A sold-out, national touring show is coming to Seattle, but unless you’re a teenage girl, you may not recognize any of the performers.
This Friday, a group of young men called Our 2nd Life or O2L will take the stage at The Showbox. They’re not a boy band, though — they’re YouTube vloggers (video bloggers) who’ve built a vast, young, mostly female fan base by posting videos about themselves online.
They’re appearing here as part of DigiTour, a kind of digital vaudeville tour of YouTube-based talents and personalities. In this fourth iteration of DigiTour, 25,000 tickets were sold for 18 tour dates across the U.S. The tour’s ticketing page had 2.2 million hits within 5 minutes of going live. VIP tickets, which for $82.50 enable fans to meet the stars and commemorate the experience with special memorabilia, sold out almost instantly.
DigiTour Media, which produces several DigiTours per year as well as Coachella-esque DigiFests in cities like London and New York, is capitalizing on the huge popularity of YouTubers, as these social-media stars are often called. The six members of O2L, whose ages range from 15 to 21, have more than 7 million subscribers combined on their individual YouTube channels, while the videos on their collaborative channel have more than 215 million views.
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“It used to be a subset of teens who liked YouTubers. Now all teens like YouTubers,” said Meridith Valiando Rojas, who co-founded DigiTour Media with her husband and partner, Chris Rojas.
Meridith Rojas, who has worked on the traditional side of the music industry as well, used to visit clubs, attend showcases and talk to local radio stations to find new talent. Now, she searches YouTube, Instagram, Vine and other social-media sites for young mediamakers with already established fan bases who will appeal to a 13- to 17-year-old female demographic.
Meridith Rojas describes O2L as “six very adorable boys who vlog on YouTube.” The members — Connor Franta, Ricky Dillon, Sam Pottorff, Jc Caylen, Trevor Moran and Kian Lawley — make videos about their daily lives that routinely get hundreds of thousands of views and have thousands of commenters. The group has become a brand; Franta has his own logo and many of the young men have their own merchandise as well.
After making videos for four years, Franta, 21, is taking time off from school to pursue social-media stardom full time. And it’s working: Wednesday Franta was named “YouTuber of the Day” on Twitter by YouTuber Updates, an account that tweets facts and figures about popular YouTubers. If it were possible, Franta said, he would be online more than 24 hours — he admits that he’s addicted.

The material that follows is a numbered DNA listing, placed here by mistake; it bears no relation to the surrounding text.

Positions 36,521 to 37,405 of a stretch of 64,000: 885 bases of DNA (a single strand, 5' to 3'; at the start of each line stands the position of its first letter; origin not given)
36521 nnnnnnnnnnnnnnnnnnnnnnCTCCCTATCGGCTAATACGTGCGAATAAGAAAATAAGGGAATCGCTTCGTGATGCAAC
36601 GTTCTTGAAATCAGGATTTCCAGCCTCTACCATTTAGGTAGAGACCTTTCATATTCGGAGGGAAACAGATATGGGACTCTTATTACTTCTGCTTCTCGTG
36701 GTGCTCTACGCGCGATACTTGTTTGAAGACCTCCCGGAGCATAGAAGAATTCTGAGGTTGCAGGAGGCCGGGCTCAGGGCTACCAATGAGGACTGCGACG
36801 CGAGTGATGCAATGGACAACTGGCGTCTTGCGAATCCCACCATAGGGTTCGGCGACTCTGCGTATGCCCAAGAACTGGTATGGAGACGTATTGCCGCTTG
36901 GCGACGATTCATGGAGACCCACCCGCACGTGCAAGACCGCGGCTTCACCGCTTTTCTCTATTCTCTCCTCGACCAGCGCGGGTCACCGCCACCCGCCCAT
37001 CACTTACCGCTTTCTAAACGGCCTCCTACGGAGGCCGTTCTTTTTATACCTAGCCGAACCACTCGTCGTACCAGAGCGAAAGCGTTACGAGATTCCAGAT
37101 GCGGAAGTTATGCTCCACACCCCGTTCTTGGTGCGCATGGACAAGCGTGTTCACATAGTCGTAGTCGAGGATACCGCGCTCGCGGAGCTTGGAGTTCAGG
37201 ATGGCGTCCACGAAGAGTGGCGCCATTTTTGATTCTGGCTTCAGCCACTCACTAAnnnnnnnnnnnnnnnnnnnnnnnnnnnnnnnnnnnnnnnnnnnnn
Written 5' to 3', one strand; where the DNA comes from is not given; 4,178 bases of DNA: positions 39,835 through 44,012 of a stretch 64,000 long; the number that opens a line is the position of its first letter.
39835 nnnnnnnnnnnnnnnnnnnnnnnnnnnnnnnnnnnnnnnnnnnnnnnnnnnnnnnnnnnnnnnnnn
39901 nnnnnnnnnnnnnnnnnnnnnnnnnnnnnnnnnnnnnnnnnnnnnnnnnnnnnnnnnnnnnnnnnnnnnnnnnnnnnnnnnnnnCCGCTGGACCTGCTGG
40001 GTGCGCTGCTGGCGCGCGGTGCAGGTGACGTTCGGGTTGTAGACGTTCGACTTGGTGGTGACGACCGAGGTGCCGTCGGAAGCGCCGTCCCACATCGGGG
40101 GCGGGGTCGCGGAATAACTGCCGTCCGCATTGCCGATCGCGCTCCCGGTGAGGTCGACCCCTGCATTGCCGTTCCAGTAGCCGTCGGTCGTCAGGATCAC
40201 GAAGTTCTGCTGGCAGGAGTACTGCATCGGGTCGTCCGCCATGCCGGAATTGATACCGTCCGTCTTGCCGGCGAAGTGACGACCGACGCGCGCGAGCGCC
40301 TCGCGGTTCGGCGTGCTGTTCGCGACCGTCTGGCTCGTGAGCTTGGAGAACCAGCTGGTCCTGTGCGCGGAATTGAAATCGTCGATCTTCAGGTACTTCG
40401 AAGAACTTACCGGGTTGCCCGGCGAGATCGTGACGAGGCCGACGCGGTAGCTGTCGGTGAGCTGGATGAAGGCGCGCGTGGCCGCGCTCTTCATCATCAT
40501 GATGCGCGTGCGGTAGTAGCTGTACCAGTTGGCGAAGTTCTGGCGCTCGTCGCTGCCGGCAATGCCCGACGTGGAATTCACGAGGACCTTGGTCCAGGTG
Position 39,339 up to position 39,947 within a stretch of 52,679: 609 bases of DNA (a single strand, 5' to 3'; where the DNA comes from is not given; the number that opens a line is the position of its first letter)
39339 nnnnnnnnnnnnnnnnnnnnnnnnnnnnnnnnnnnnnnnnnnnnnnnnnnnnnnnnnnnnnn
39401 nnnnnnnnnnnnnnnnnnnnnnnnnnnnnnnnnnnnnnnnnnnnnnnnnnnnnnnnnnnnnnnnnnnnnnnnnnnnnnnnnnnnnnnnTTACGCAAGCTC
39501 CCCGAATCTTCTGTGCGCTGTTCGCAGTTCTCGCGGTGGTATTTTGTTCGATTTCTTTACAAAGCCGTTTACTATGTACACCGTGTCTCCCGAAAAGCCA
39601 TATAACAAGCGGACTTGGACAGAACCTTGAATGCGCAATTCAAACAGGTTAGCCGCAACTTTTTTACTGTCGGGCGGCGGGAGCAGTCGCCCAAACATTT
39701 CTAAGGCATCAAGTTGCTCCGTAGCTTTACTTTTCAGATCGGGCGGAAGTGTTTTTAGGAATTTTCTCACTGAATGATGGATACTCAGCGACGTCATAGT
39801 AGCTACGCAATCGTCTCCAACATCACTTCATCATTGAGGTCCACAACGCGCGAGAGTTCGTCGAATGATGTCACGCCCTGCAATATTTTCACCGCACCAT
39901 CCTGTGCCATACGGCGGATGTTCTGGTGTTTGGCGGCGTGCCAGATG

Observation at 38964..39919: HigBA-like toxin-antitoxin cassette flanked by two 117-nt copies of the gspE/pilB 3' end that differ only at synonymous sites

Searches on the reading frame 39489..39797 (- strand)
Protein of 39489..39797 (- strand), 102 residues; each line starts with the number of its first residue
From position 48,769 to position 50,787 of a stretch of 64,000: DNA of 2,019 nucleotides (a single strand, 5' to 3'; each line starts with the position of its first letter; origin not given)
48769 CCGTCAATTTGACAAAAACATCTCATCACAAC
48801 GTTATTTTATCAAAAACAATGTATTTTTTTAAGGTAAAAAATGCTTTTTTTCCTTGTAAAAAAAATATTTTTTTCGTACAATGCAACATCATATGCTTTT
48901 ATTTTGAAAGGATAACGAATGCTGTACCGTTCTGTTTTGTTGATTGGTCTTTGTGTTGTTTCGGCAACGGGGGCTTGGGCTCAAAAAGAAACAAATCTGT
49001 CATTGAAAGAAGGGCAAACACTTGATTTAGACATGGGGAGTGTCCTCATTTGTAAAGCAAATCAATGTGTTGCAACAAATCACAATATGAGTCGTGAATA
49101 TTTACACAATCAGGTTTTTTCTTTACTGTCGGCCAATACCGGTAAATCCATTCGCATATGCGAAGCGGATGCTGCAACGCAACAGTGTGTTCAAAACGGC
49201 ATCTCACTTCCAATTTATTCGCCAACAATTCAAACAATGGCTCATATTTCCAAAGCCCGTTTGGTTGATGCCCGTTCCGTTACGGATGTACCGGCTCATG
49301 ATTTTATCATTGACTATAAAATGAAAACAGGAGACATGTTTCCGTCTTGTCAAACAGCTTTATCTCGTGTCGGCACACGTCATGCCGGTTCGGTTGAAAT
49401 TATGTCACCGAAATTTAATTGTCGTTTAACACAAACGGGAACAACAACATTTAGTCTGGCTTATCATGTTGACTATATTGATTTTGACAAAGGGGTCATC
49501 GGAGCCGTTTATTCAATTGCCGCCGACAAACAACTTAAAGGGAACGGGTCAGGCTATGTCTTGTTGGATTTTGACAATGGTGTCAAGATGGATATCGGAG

Franta met the other members of O2L first on Twitter and then in real life two years ago at VidCon 2012, a YouTube convention in Anaheim, Calif. They got along so well that the six boys decided to create a “super channel.”
“The first question everyone asks is, ‘What do you do? you’re just bloggers!’” he said of the DigiTour performances. Though two of the members now have released music, most of the show is members of O2L performing comedic sketches and challenges that interact with the audience. “Talking, for most of us, is our talent.”
“The fans feel like they’re friends with these social stars,” Meridith Rojas said. “They’re basically evangelists for them. They’re at the forefront of pop culture for this demographic.”
And fans are ready and willing to worship at the O2L altar. Twitter user @TheFrantas recently posted, “This isn’t a Frandom anymore. … This is my religion” (“Frandom,” like Bieber’s Beliebers, refers to Franta’s fan base.) Another, @CloudyyWithJc, posted, “No one will ever understand how much @Our2ndLife means to me.”
For a generation that is more interested in the Internet than television, the two-way dialogue that exists on social media enables Generation Z and Millennials to connect to YouTubers on a deeper level than they could with more traditional celebrities. When interaction comes off the screen and into reality, obsessive fandom ensues. Adults staffing DigiTour events have even compared the masses of screaming girls to Beatlemania.
After standing in line for hours, some girls reach the point of hysteria when meeting their favorite stars. It’s fandom to the point of frenzy, stoked by the fact that the girls’ heartthrobs might actually read and respond to their tweets.
“The only people who truly get it are the girls who are 13 to 17,” Meridith Rojas said of the teens who have come out in droves to watch O2L perform. “If someone is not in that demo and they don’t get it, it doesn’t bum me out. It means we are probably doing something right.”
Also performing this Friday is Ryan Beatty, 18, who began posting videos on YouTube of himself singing covers in February of 2011. By that summer, he was in the studio and his first single was released on iTunes in November of 2011. To date, he has more than 32 million video views on his YouTube channel and has been nominated twice for a Teen Choice Award.
“We’re lucky to have social media to rely on and talk to our fans,” Beatty said. “It’s such a direct way to reach them.”
For Meridith Rojas, this is a movement with a lesson in how the younger generation consumes media. Despite their fascination with all things digital, teens are just as interested in “real life experiences.” As a result, DigiTour brings the “pop culture phenomenon” to life.
“We say, the fans are our creative directors. We’re just listening.”
Katharine Schwab: firstname.lastname@example.org. On Twitter: @kschwabable.